When the City of Kelso, Washington needed a better way to keep track of city personnel changes while also allowing citizens to easily identify city officials, Ed Nelson knew just what to do. Using SmartDraw, he created an at-a-glance view of all city employees in their proper reporting structure.
Ed Nelson, who has worked as an IT contractor for the past seven years after retiring from a 24-year career as a sergeant, has seen his share of city employees joining and leaving the ranks.
He's also seen many different types of organizational charts regularly submitted by each department listing employees and their job functions following each change.
"We didn't have one chart where we could easily view personnel. Some of the charts by submitted by departments were in Word®, some were on a spreadsheet, some were just written down," recalls Ed. "Citizens would come into the department and say, 'I just talked to someone from Public Works,' not knowing who it was. We knew that we needed to have one chart, with every employee's position and photo, and how their position related to others in order to respond to citizens more effectively."
Ed looked for a tool to help bring clarity to the city government's human resource pool, and discovered that the solution was already in the department.
"I had bought the Legal Edition of SmartDraw so I could have the templates for crime scenes and police forms. But when I explored it further I discovered how really easy it was to create flowcharts and organizational charts."
Ed then went to work on a citywide organizational chart.
"I quickly made a chart of one department and included the employee's photo above their name. Then, I decided to join each department together. The chart kept getting bigger and bigger because once people saw it, EVERYONE had to be on there, from the police officers and city council members to the secretaries and front desk clerks."
Ed sent the large, all-inclusive chart to print on the department's plotter, and a 10' by 36" chart emerged that was readable to all. Today it is proudly displayed in the department's receiving room, along with copies on the walls of the city manager's office and well as city council chambers.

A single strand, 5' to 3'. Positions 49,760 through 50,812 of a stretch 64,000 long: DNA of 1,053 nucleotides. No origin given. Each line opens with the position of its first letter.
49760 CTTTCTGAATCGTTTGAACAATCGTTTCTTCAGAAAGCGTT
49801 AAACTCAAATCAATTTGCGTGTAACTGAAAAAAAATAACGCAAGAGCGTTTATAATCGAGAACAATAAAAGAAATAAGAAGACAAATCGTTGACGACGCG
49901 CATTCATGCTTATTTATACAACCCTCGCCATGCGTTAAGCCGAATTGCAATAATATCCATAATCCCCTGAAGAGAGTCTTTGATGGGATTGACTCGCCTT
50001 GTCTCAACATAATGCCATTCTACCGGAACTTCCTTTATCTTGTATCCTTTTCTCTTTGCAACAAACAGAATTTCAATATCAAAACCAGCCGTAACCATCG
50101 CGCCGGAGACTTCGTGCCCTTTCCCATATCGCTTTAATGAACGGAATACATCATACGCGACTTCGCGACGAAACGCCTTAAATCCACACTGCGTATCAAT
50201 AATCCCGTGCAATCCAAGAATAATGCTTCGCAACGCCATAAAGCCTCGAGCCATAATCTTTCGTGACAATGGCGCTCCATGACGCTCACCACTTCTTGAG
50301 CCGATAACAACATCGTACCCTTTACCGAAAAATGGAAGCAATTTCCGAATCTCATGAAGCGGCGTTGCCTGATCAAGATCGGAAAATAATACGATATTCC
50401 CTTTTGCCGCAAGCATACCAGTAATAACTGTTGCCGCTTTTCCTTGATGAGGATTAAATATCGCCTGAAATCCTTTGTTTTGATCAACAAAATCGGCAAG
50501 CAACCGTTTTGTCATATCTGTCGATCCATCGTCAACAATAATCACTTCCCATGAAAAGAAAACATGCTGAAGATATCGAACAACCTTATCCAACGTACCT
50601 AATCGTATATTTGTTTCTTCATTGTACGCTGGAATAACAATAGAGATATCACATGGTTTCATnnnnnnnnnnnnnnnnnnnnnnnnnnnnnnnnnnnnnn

Ed jokes that "the city was so happy with how the chart turned out, they were going to throw me a party!"
Ed admits that prior to the purchase of SmartDraw, he had tried Visio® to create organizational charts. "It was a nightmare. I had a hard time with it, trying to draw everything myself and moving the boxes around. Visio® was really confusing and it felt convoluted to me. I'm very glad we ended up with SmartDraw."
Creating the chart in SmartDraw was not only easy, fast and professional-looking, but changing the chart is also a breeze.
"It is so simple to go into SmartDraw and change a librarian's name, or change a position when someone gets promoted. If a position gets eliminated, that's easy to change, too. Everything is drag and drop and the chart reforms automatically and perfectly," notes Ed, who says he has updated the chart 10-15 times so far and sometimes prints out only the edited section to save paper.
Today, when the city manager gets a compliment or a complaint from a citizen walking into the office, "people can say, that's the guy, right there!" The charts have also helped citizens who attend council meetings and want to know who the city prosecutor is, or who is the police chief. The charts represent an easy visual way to introducing city employees in a way that is memorable.
City managers also use the charts for budgeting purposes, when personnel issues are in consideration.
"The city managers have used it for discussions about departmental consolidation or moving supervisors around. In the current economic client, it's easy to use the chart to determine if one person is going to retire, how they can reconfigure other departments around that change."